Figure 1(a) describes raytracing models for the tight focusing of radially polarized beams and radially polarized beams imposed with π-phase-step filters  along the y axis in the 4π configuration. The blue and red arrows signify the polarization and propagation directions, respectively. Figure 1(a1) depicts that the incident beams are radially polarized. There is a π phase difference between the left and right parts. A longitudinally polarized component Ez is formed due to the constructive interference of the longitudinally polarized components and the destructive interference of the transversely polarized components. Figure 1(a2) illustrates that the incident beams are radially polarized beams modulated by π-phase-step filters along the y axis. A polarized component along the x axis Ex is emerged owing to the constructive interference of the polarized components along the x axis and the destructive interference of the other two orthogonally polarized components. Compared with Ez in Fig. 1(a1), Ex has an additional π/2 phase delay introduced by the incident beams. When these two orthogonally polarized focal components are combined, a focal spot with spin orientation along the y axis is generated in the focus. If an isotropy MO film is placed in the focal plane, a magnetization spot with the polarization orientation along the y axis My can be produced in principle, according to the inverse Faraday effect (IFE) .
For this purpose, Fig. 1(b) exhibits that two counter-propagating incident beams are focused to the MO film, which situates at the confocal plane of high NA objective lenses. The illuminating waves are phase-modulated radially polarized beams, representing the linear superposition of the two sorts of beams depicted in Fig. 1(a). In mathematics, the transmittance functions for the left and right phase filters can be expressed asEq. (1), the positive and negative formulas stand for the complex amplitudes for the left and right filters, respectively. The mark “sgn” is a typical function of taking the symbol. γ and δ indicate the amplitude factors of two kinds of beams shown in Fig. 1(a) and are in the range of [−1, 1], which meet γ2 + δ2 = 1. In addition, j represents the aforementioned π/2 phase delay, φ is the azimuthal angle with respect to the x axis and sgn(cos φ) denotes the π-phase-step filter along the y axis. Specially, −γ chosen for the right filter is because of the inverse instantaneous polarization with respect to the left parts for radially polarized beams in the 4π system .Eq. (2)EL(R) implies the left/right focal field (positive for the left lens and negative for the right lens), where A0 is the amplitude constant and l(θ) indicates the amplitude distribution, which can be assumed as Bessel-Gaussian beam l(θ) = exp[−(β0 sin θ/sin α)2] J1(2β0 sin θ/sin α). Here, β0 denotes the ratio between the pupil radius and the beam waist, and α = arcsin(NA) signifies the maximal convergence angle determined by the NA. Throughout this work, we choose β0 = 1 and α = π/2 (NA = 1). As a result, the total focal field can be given by Fig. 1(b), the thickness ranges from several nanometers to sub-micrometers [31, 32]. When a femtosecond laser pulse imprints the MO film, the response time is within picosecond order of magnitude . The induced static magnetization in the MO material is the vector product of the electric field, which is obtained by  Eq. (3) into Eq. (4), the distribution of light-induced magnetization field can be calculated. Based on these mathematical formulas, all the simulation results can be obtained by complex integral operations or simple mathematic computation using powerful Matlab software in the following sections.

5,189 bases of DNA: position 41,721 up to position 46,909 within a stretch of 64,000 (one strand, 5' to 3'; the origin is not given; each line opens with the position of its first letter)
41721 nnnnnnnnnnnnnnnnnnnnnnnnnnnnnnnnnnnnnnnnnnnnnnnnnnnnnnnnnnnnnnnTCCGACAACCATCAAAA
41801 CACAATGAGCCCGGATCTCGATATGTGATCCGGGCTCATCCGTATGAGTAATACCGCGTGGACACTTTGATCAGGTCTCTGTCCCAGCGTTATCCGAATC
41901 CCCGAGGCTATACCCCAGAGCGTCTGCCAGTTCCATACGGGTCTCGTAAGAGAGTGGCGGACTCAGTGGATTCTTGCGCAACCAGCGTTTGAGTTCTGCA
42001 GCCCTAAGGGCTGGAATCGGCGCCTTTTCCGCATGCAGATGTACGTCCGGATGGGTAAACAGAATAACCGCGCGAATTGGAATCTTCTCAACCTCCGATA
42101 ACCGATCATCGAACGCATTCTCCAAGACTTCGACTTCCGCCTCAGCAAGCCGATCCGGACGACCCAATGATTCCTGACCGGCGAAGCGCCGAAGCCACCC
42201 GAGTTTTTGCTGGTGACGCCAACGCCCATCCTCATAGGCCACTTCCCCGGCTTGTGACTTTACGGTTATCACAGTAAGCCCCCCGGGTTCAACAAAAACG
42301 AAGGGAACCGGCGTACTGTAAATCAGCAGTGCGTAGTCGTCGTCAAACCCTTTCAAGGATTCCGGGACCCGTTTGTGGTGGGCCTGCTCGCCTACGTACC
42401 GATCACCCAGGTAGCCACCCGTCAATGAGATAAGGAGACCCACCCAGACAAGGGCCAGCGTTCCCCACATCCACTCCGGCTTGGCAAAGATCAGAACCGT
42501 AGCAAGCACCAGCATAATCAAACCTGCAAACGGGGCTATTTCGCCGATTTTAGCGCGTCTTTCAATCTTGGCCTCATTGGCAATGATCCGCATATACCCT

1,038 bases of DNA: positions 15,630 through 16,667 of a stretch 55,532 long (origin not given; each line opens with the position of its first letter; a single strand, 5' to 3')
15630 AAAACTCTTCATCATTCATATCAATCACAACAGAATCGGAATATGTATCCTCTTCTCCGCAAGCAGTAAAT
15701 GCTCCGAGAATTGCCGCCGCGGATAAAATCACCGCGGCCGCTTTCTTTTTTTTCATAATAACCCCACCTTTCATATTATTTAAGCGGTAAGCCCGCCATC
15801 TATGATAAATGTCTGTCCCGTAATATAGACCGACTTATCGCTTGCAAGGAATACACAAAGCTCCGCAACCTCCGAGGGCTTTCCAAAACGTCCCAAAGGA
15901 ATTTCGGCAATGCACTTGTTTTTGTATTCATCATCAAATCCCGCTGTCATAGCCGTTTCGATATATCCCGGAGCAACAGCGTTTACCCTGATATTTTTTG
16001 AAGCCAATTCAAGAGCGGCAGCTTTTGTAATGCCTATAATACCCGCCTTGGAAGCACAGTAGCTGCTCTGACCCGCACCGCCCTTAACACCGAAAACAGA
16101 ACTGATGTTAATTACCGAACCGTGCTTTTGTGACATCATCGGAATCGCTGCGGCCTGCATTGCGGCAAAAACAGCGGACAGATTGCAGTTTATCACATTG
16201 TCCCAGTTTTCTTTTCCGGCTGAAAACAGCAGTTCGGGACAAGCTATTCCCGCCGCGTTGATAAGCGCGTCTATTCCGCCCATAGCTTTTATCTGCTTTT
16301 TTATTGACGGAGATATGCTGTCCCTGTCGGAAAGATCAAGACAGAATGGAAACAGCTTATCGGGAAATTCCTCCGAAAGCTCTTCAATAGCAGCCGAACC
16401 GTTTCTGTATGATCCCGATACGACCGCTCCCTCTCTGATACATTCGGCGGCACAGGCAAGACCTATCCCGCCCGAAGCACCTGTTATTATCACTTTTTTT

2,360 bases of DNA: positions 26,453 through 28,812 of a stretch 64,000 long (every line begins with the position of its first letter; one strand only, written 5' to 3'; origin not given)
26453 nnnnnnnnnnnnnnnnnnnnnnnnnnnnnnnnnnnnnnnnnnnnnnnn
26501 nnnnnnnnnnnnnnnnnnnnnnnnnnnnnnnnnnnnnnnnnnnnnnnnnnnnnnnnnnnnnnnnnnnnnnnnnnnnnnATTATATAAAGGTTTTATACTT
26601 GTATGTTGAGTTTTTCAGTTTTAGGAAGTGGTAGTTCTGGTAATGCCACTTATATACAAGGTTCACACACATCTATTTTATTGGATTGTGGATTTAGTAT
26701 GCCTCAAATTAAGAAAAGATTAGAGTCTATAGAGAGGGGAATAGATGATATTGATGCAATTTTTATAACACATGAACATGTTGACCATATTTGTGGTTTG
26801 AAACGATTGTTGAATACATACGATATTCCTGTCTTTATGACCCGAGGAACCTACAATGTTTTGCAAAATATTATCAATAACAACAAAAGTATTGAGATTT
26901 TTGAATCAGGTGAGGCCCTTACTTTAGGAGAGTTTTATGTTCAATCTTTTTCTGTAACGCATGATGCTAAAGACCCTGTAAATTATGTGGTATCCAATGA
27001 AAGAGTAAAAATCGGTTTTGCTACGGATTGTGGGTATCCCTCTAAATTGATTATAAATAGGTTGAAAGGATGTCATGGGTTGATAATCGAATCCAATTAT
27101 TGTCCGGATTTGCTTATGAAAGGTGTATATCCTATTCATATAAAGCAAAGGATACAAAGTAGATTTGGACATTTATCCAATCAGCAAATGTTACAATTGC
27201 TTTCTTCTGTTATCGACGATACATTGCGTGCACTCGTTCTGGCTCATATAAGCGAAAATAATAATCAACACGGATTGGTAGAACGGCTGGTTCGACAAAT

3. Numerical simulation
3.1. Focal field for each part of the incident beam in the 4π system